The Green Hornet
Oddball auteur Michel Gondry has directed scramblers (Human Nature), flops (Be Kind Rewind), modern classics (Eternal Sunshine of the Spotless Mind) and even comedy shows (Dave Chapelle’s Block Party). But The Green Hornet is new turf: a crowd-pleaser. (And a fine one.) Gondry was writer-star Seth Rogen’s big push—they had to convince the studio that he wasn’t going to make a $120 million superhero flick out of cardboard and sequins. What the dynamic duo did was remind Sony Pictures—and us—that Gondry upended action movies before he ever made one: in 1998, he invented “bullet time” for a Smirnoff ad and then glowered as the Wachowski Brothers poached his brainstorm for The Matrix.
His Green Hornet is solid workmanship shot through with playful tricks. When Kato (Taiwanese megastar Jay Chou) throws a bad guy over a car hood, the force makes the car quadruple, sending the villain skittering across like a skipping stone. And Gondry’s perfectionism means that the post-converted 3D is truly gorgeous—a first—giving the industry a chance to apologize to audiences burned by Clash of the Titans and The Last Airbender (assuming audiences are still willing to pony up for Hornet in 3D, which they should.)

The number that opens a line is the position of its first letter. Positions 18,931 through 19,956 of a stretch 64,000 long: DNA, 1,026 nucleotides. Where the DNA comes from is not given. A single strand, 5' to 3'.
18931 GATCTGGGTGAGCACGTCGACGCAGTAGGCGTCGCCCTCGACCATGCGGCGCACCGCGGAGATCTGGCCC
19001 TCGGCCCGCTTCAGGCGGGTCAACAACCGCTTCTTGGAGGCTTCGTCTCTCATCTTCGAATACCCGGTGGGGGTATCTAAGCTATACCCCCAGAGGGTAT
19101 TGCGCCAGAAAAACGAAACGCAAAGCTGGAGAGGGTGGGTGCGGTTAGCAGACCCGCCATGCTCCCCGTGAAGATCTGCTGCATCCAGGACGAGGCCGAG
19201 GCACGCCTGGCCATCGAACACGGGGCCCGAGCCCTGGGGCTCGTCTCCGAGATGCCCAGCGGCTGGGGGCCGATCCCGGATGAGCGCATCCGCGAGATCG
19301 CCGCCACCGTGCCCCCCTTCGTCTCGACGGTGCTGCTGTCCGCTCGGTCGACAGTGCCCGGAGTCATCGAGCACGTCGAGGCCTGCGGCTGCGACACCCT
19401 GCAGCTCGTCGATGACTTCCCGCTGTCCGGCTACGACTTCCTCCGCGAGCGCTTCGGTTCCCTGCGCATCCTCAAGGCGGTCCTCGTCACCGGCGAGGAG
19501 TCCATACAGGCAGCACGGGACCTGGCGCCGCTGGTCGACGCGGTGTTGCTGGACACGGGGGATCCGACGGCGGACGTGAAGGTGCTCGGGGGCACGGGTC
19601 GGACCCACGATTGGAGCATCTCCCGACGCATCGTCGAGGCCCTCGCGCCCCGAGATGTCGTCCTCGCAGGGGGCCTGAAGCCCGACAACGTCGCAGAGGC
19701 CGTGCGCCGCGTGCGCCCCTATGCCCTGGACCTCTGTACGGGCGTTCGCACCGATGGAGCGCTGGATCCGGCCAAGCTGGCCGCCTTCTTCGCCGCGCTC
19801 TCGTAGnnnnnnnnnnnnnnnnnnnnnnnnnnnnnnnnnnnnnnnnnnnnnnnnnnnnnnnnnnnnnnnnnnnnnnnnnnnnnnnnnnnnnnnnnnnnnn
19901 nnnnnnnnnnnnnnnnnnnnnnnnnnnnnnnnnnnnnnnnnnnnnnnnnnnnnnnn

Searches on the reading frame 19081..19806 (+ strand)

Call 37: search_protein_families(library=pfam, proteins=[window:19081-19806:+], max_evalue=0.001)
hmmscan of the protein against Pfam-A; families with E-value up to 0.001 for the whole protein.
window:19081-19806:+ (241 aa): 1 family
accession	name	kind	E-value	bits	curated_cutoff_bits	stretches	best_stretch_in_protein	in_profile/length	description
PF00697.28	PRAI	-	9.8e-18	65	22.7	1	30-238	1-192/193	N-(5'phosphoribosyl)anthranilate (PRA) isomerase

The Green Hornet is one of the oldest and overlooked franchise heroes. He’s got 38 years on Wolverine and even three on Batman. In this updated origin myth, newspaper scion Britt Reid (Rogen) is Paris Hilton with a penis. When his estranged father dies, leaving him the Daily Sentinel, Reid sobers up enough to find out that his dad’s mechanic (Chou) can build a bulletproof car perfect for pranking Los Angeles’ street gangs. Why start a street war? Because therapy is expensive. The two ignite the wrath of über leader Chudnofsky (Christoph Waltz), an aging, ambitious thug who kills for the PR. The big twist is that Britt and Kato pose as criminals to buy them more time from the underworld (they came up with the idea while drunk.) The better twist is that Britt is outclassed by Kato, an effortlessly cool Chinese orphan who can play piano, make espresso, design weaponry and dropkick a goon as easily as a hacky sack. What Kato can’t do is speak English, but Chou phonetically powers through in a breakout performance—he’s cooler than cool, even if he can’t pronounce “hubcap.”
Rogen and Chou have breezy buddy-flick charm. When they clink beers, you wish you could invite yourself into their toast. And Rogen and co-writer Evan Goldstein’s script doesn’t shy away from their superior/salaryman dynamic. As Kato kicks ass, Reid demotes him from partner to sidekick, and writes him out of the headlines. Can a genius and an average Joe pair up and put egos aside to serve mindless adventure? Gondry and Rogen have. And their popcorn flick is pure, perfect entertainment.